MC: I think it’s done both. Some films make a sincere effort to depict combat experience in a realistic way so we can better understand the veteran’s perspective. But the truth is, their experience is so vast and complicated, it’s impossible to do anything more than give us a small glimpse into their world.

And some films and TV shows do a huge disservice to veterans by perpetuating the stigma that exists around Post Traumatic Stress. PTSD does not equate criminal activity, yet many Americans fear that combat veterans are ticking time-bombs. This misconception can make it extremely challenging for vets to find employment.

HiT: Your film appears to take an apolitical tone at a time when political content often gets more attention — and sometimes more eyeballs. Can you discuss keeping the subject matter free of ideology … was it a direct mission? Were there editorial checks and balances to keep it that way?

MC: The most powerful documentaries, in my opinion, leave people inspired to take action, not angry and depressed. Nothing constructive comes from stoking political divisiveness as far as I can tell. It seems to only benefit politicians and pundits, and keep the public from uniting and having a more powerful voice.

My experience making this film is that people from every walk of life want to work together to solve the issues our veterans are facing. They are less interested in placing blame and more concerned with looking forward toward solutions. The film will be made in that spirit, because that was our experience in production across the country.

HiT: ‘Almost Sunrise’ may be viewed in theaters … or via VOD services … but many indie films still struggle against the tentpole films. Your successful Kickstarter campaign highlights a new weapon artists have in battling economic issues. The film landscape is changing dramatically. Does it make you more or less optimistic as a filmmaker?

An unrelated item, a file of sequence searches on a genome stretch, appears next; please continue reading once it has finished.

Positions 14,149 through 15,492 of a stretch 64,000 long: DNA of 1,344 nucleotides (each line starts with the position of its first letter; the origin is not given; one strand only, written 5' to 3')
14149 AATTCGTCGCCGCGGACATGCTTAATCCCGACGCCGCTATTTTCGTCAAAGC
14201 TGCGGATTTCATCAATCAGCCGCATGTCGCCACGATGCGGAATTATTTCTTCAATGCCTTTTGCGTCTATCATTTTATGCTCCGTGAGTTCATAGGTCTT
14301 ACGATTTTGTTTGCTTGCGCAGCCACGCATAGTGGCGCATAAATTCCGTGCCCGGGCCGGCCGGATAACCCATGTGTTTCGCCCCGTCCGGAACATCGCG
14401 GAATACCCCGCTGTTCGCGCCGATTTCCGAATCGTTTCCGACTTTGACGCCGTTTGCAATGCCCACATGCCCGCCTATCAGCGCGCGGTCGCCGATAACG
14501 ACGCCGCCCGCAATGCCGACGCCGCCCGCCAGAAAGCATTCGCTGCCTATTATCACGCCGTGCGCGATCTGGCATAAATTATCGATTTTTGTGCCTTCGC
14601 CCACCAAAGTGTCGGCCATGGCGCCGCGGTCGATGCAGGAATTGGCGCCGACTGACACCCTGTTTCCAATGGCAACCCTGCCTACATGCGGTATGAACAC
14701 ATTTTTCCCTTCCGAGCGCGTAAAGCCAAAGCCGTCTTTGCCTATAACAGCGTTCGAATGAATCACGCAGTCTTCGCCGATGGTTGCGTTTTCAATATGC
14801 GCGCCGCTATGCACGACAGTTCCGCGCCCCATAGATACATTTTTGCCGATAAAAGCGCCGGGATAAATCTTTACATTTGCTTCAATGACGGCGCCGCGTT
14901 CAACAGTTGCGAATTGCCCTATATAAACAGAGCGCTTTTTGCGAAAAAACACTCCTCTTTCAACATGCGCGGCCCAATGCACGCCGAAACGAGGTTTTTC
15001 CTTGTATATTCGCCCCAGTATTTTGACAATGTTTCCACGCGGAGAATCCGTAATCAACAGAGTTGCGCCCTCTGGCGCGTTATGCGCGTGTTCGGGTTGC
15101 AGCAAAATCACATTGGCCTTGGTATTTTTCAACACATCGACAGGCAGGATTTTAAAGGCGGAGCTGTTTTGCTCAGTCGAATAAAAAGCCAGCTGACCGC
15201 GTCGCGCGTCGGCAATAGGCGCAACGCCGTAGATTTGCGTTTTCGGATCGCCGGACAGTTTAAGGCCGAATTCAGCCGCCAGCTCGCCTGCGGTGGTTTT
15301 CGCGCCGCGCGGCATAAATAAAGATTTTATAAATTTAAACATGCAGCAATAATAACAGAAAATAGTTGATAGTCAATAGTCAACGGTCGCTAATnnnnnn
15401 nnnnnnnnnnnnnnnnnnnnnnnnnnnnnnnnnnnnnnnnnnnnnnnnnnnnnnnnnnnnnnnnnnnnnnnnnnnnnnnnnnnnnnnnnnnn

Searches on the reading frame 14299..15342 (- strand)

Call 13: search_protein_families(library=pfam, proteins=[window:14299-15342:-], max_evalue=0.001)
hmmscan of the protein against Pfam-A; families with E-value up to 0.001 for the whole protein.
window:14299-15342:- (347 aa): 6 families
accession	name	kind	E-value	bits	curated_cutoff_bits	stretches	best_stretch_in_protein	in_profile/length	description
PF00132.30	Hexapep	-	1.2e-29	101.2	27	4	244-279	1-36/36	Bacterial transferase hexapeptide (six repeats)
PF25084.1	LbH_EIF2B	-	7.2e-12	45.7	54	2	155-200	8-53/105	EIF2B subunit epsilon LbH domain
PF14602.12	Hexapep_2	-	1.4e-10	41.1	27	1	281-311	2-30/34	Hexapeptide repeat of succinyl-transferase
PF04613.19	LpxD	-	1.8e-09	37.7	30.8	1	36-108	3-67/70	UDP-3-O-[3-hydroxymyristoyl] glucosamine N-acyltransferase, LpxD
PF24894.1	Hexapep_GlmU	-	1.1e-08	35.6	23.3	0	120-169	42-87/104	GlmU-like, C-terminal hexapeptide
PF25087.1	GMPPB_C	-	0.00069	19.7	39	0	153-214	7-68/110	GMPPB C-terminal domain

MC: With the changing landscape and developments in technology, I’m optimistic that it will mean more opportunities to find funding from new sources and to reach wider audiences. For indie filmmakers, having the resources in place to properly navigate these new landscapes can be very tricky. But within the documentary community there are so many pioneers always forging ahead to develop new and innovative ways for us to connect with our audiences and achieve meaningful impact.

A few examples of this are POV, The Good Pitch, Sundance Artists Services, The Fledgling Fund, Tribeca Film Institute, and Borderline Media…to name a few. Change is inevitable and I’m fortunate to be part of a community that is embracing it.

HiT: It sounds like the creation of “Almost Sunrise” changed you in a way … and convinced you to be more proactive on issues related to veterans. What is the one action you’d like viewers to take after they see your film?

MC: I’d like people to think about the responsibility we all have when our country sends young men and women into combat and then fails to care for them properly when they return.

There is nothing more powerful than a community united, so I hope people will be inspired to volunteer for a veterans’ organization, to find a way to connect with the veterans and their families on a personal level, a human level.

HiT: What’s are the next steps for “Almost Sunrise” on its journey to theaters?

MC: To get into theaters, you need to craft something engaging, entertaining, cinematic, dramatic… and “Almost Sunrise” is on course to be all of that and then some. We are wrapping up filming this month and I’m very excited to dive into the edit. I have several months ahead of me still, but I’m very excited about this stage.

I’m also looking forward to collaborating with brilliant-musician-power-couple Yuka Honda (Cibo Matto) and Nels Cline (Wilco) who have signed on to do the score. I will be posting regular updates on our website and Facebook page so everyone can track our progress.